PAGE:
SW Wine Guide (M to R)

Made and Bottled By: On labels of American wines, this denotes that the winery crushed, fermented and bottled at least 10 percent of the wine.


Magnum: A 1.5 liter bottle.


Malolactic Fermentation: Conversion of the sharper malic acid in wine to softer lactic acid. The process also prevents additional fermentation in the bottle. Most commonly done in Chardonnay, to soften wine into big, rich, buttery liquids.


Mature: A wine that is ready to drink.


Médoc: The largest wine district in Bordeaux. Produces almost entirely red wines, which have been among the most historically celebrated throughout French history.


Methode Champenoise: The technique of making sparkling wine with a second, controlled fermentation in a sealed bottle to develop the bubbles. More time-consuming and expensive than Charmat or transfer methods.


Merlot: A dark-blue grape variety related to, and often blended with, Cabernet Sauvignon in red wines. The most widely planted grape variety in Bordeaux, and one of the most planted worldwide.


Montrachet: A vineyard in Burgundy, France that makes what many consider to be the best dry white wine in the world.


Mouth-feel: The sensation of a wine on the palate, usually described as rough, smooth, velvety or furry.


Muscadet: A delicate, crisp white wine made from the Melon grape in the western Loire Valley of France.


Muscat: A diverse family in the world’s oldest grapes, which make a light, usually sweet wine.


Nebbiolo: A tart red Italian grape variety widely grown in the Piedmont region that makes some of the country’s longest-lived reds.


Negociant: French term for a merchant who purchases wine from various sources before blending them and bottling them to sell under their own label.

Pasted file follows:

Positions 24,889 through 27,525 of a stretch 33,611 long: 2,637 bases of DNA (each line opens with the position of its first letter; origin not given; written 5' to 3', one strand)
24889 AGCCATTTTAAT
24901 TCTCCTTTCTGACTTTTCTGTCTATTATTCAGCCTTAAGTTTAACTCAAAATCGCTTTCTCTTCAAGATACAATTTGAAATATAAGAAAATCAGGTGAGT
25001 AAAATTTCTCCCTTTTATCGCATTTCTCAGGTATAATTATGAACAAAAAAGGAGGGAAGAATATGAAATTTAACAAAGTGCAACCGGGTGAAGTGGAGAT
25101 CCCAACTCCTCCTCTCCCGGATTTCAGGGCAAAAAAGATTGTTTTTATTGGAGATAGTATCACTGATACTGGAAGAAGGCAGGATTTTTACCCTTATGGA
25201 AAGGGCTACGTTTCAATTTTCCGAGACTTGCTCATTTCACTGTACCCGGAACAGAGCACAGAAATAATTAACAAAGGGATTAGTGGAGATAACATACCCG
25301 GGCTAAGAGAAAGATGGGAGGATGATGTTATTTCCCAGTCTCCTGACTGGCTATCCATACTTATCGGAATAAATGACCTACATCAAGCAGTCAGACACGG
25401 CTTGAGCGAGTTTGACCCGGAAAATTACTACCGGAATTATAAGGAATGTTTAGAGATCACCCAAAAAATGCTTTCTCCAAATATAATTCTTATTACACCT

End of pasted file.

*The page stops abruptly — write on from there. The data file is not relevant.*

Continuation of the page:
New World: A term for countries that have started producing wine more recently than European countries, such as the United States, Australia, New Zealand, Chile, Argentina and South Africa.


Noble Rot: See Botrytis


Nose: The smell of wine.


Nouveau: A light, youthful, fruity red wine bottled and sold as soon as possible. Most common to Beaujolais.


Oak: The wood primarily used for aging wines, imparting flavor when the barrel is new. Desired “oaky” notes are toasty, vanilla, dill, cedary and smoky. Undesired oak notes are charred, burnt, green cedar, lumber and plywood.


Oenology: The science of wine and winemaking.


Off-dry: A wine that has a slight amount of residual sugar.


Old World: European countries where winemaking dates back centuries.


Petit Verdot: Dark red grape used primarily in Bordeaux blends, including Cabernet Sauvignon.


Petite Sirah: A red grape, and the primary grape grown in America and Israel. Makes a dense, dark, red, spicy, plummy, long-lasting tannic wine. Also known as Durif.


Piedmont: A wine-growing region in Italy best known for Nebbiolo, Barolo, Barbaresco, Barbera and Dolcetto grapes.


Pinot Gris: A white variant of Pinot Noir. Also known as Pinot Grigio.


Pinot Noir: A red grape variety grown worldwide, but chiefly associated with Burgundy. Usually produces a light-colored, medium-bodied, long-lived wine.


Plateau: The time during which a wine is at its peak.


Port: Dark, rich, red, fortified dessert wine, made exclusively in the Douro Valley in Portugal.


Punt: The indentation in the bottom of wine bottles. Deeper punts can add extra strength to the bottle.


Qualitatswein: German label classification for a wine of higher quality than simple table wine.


Rhône wine region: A wine region in Southern France.


Rosé: A wine that incorporates some of the color of grape skins, but not enough to qualify it as red wine. Often light red or pinkish in color.


Riesling: A white grape variety that originated in the Rhine region of Germany. Produces wines that have a wide variety of sweetness levels, from dry to very sweet. Is considered “terroir-expressive,” meaning that the wine takes on flavors from the areas in which it grows.